It has always been a dream of mine to drink Champagne in Champagne, but to drink Veuve Clicqout at Veuve Cliqout, well I almost lost my mind!!! It was hands down the best experience we had in Champagne. From walking through the gardens touching and smelling all of the different herbs and flowers in their garden, to touring and walking through all of the limestone Crayeres, (like caves & some are even from Roman-Gallo time period) to having a tasting in one of the select sellers, it was a mind blowing experience for me.
But let’s begin at the beginning of the day. We had yet another lovely breakfast at our B&B Le Manoir des Charmes in Ay, (just for the record I am about 75lbs heavier than when I started this journey, but I have enjoyed every bite and every sip!) and we left for Reims to see the Grande Dame of Champagne, The Widow Clicqout. Here is a little history about Veuve Clicqout:
In 1772, Philippe Clicquot-Muiron established the original enterprise which eventually became the house of Veuve Clicquot. In 1775, it was credited to be the first Champagne house to produce rosé Champagne, using the method of adding red wine during production.
Philippe’s son, François Clicquot, married Barbe-Nicole Ponsardin in 1798 and died in 1805, leaving his widow (veuve in French) in control of a company variously involved in banking, wool trading, and Champagne production. She became the first woman to take over a Champagne house. Under Madame Clicquot’s guidance, the firm focused entirely on the last, to great success.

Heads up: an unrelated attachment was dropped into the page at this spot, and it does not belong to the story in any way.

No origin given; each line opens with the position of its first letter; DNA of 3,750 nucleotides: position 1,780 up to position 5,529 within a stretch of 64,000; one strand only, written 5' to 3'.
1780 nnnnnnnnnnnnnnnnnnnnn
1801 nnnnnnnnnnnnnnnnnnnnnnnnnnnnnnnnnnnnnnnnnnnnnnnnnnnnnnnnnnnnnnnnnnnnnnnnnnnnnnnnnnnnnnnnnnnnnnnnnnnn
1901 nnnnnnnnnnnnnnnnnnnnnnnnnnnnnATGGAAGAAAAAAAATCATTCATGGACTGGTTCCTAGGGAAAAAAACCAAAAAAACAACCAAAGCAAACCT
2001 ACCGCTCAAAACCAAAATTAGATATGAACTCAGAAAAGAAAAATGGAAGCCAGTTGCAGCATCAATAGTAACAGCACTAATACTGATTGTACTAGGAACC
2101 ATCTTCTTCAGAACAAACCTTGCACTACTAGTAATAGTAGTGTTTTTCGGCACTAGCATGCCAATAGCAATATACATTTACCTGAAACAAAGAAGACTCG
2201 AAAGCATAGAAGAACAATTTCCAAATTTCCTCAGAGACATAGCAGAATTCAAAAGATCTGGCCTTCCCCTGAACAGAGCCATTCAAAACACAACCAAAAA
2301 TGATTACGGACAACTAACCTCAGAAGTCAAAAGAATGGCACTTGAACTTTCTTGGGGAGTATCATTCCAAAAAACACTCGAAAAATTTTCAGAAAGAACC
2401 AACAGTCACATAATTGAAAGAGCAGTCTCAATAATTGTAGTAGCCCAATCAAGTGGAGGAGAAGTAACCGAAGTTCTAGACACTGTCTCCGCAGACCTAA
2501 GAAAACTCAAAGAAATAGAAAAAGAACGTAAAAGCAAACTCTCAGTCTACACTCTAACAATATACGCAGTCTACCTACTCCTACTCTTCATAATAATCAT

She also created the disgorging process, making decanting the Champagne no longer necessary. You can read even more about that and her HERE.
During the Napoleonic Wars, Madame Clicquot made strides in establishing her wine in royal courts throughout Europe, notably that of Imperial Russia, thus becoming the first Champagne house to ship Champagne through the blockade to Russia in 1811. During this time, she also gave Champagne to the Prussian guards enforcing the blockade and the soldiers opened the champagne with their swords, so started the technique of sabring Champagne. By the time she died in 1866 Veuve Clicquot had become both a substantial Champagne house and a respected brand. Easily recognised by its distinctive bright yellow labels, the wine holds a royal warrant from Queen Elizabeth II of the United Kingdom.
She was fabulous and so is her Champagne. It was an amazing, amazing day that I will always remember!
At Veuve Clicqout!!!